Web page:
20200121_new_babyboom

Methodist Women’s Hospital saw a baby boom among its NICU team last year. The department’s staff members welcomed 11 girls and eight boys. Over the weekend, 18 of the moms and babies gathered at the hospital.

Methodist Women’s Hospital is no stranger to a baby boom.

Especially among its own staff.

The hospital’s neonatal intensive care unit was the latest team to experience a boom. In 2019, staff members on the team welcomed 19 new babies of their own.

“Babies are our business,” said Cindy Mirfield, service leader for the NICU. “It’s fun to have the nurses be able to celebrate their own.”

The staffers had 11 girls and eight boys.

It was a shock to keep hearing more of her co-workers announce their pregnancies, said Sara Pospisil, who welcomed son Calvin Ray Pospisil on Nov. 25.

“You expect, working in a unit with primarily women, to hear that there will be numerous births in one year, but never do you think that 19 of your work family members are going to have babies at the same time as you,” Pospisil said.

The first baby of the bunch was born in January. The last baby was born Dec. 18.

The smallest baby weighed 4 pounds, 11 ounces, and spent time in the NICU as a patient. Two babies tied for the biggest at 8 pounds, 11 ounces.

Seven babies were born to first-time moms.

The nursing staff is already a tight-knit group. Swapping tips, tricks and advice on pregnancy and parenting made them closer, said Pospisil, who has been a NICU nurse for three years.

“We all lean on each other,” she said.

Calvin joins big sisters Stella, 3, and Millie, 1. Stella also was born during a baby boom. That year, a dozen babies were born to nurses in the hospital’s oncology unit, Pospisil said.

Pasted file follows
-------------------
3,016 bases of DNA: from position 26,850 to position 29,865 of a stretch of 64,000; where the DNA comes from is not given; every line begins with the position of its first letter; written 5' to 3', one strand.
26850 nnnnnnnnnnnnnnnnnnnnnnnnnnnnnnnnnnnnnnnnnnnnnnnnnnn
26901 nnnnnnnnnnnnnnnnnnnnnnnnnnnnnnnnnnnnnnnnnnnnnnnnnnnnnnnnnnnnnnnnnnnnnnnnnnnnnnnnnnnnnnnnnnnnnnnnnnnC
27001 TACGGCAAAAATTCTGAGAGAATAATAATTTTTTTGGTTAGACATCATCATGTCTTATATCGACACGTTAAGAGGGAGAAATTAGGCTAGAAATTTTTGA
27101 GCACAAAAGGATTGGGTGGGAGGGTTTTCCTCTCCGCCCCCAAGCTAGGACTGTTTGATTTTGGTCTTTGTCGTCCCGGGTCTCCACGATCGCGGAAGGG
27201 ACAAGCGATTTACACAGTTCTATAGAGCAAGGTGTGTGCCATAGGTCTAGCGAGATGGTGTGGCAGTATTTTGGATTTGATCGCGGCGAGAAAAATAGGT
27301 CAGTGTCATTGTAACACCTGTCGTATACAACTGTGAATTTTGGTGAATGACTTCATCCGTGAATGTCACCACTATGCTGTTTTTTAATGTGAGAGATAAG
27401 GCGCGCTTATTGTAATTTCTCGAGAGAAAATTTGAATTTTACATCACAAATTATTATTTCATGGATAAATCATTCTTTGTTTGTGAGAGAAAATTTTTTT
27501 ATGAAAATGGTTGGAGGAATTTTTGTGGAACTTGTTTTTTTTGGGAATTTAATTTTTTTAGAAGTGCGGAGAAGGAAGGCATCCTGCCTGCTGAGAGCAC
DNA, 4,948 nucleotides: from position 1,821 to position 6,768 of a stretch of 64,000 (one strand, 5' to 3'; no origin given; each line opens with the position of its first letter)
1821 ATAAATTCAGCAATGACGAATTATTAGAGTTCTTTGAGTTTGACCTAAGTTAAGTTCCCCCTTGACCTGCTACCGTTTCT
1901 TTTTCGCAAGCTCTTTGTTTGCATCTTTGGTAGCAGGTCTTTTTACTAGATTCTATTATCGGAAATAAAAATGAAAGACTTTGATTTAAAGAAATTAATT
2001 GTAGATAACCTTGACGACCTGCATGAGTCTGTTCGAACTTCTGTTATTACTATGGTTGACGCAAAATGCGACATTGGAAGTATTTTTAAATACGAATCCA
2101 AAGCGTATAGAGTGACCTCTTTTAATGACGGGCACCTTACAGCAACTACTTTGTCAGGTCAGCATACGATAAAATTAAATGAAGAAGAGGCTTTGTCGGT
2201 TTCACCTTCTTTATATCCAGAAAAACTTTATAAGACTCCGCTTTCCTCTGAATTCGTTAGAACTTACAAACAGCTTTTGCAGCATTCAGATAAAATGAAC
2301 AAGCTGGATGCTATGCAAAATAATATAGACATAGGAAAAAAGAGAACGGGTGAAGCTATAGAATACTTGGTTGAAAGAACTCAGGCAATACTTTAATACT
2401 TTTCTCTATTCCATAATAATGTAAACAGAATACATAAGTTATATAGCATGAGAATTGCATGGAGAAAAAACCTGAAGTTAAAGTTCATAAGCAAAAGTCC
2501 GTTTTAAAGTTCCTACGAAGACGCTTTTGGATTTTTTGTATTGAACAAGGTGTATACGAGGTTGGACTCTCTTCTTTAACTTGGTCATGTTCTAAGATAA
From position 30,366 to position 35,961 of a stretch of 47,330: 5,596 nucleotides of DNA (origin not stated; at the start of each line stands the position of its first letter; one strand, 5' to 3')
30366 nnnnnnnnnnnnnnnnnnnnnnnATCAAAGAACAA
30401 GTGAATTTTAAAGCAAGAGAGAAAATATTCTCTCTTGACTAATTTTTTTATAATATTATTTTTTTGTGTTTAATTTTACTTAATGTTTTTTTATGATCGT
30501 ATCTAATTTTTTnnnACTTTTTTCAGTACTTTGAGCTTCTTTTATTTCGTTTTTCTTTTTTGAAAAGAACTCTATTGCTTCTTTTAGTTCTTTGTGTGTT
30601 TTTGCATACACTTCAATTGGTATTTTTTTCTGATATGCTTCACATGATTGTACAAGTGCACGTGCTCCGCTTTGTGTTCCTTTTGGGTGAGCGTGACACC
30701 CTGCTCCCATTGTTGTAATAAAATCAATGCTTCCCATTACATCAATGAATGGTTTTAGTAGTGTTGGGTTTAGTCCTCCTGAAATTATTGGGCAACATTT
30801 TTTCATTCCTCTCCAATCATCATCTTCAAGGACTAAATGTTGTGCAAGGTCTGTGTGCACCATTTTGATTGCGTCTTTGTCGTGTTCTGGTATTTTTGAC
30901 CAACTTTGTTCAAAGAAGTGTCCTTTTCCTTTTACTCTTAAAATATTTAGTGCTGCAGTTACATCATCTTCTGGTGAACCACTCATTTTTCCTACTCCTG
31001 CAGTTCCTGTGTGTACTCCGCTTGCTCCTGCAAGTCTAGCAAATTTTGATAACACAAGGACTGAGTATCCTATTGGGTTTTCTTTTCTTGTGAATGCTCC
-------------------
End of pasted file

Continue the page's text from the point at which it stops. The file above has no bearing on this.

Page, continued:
The NICU has a young staff, so it isn’t unusual to see several nurses having babies each year. But this is the most they have welcomed in a single year, Mirfield said.

Due dates were spread out across the year, so the unit wasn’t down too many people at once. To help with so many staff members on maternity leave, officials brought in traveling nurses, Mirfield said.

“Usually, people say the neonatal intensive care unit is so scary, but it is generally a happy place. The nurses really have a lot of support for one another, and they extend that to moms of our babies,” Mirfield said. “This gives them another opportunity to be empathetic and to know what our moms are going through.”

More than 5,000 babies were born at Methodist Women’s Hospital in 2019.

Baby booms among Methodist Women’s staff aren’t uncommon. In 2018, 17 babies were born to hospital staff. In 2011, 11 such babies were born. The next year saw 13 births, followed by 14 in 2014 and 15 in 2015.

The Nebraska Medical Center’s emergency department experienced a baby boom last year, too. By fall, 19 employees had welcomed new babies.

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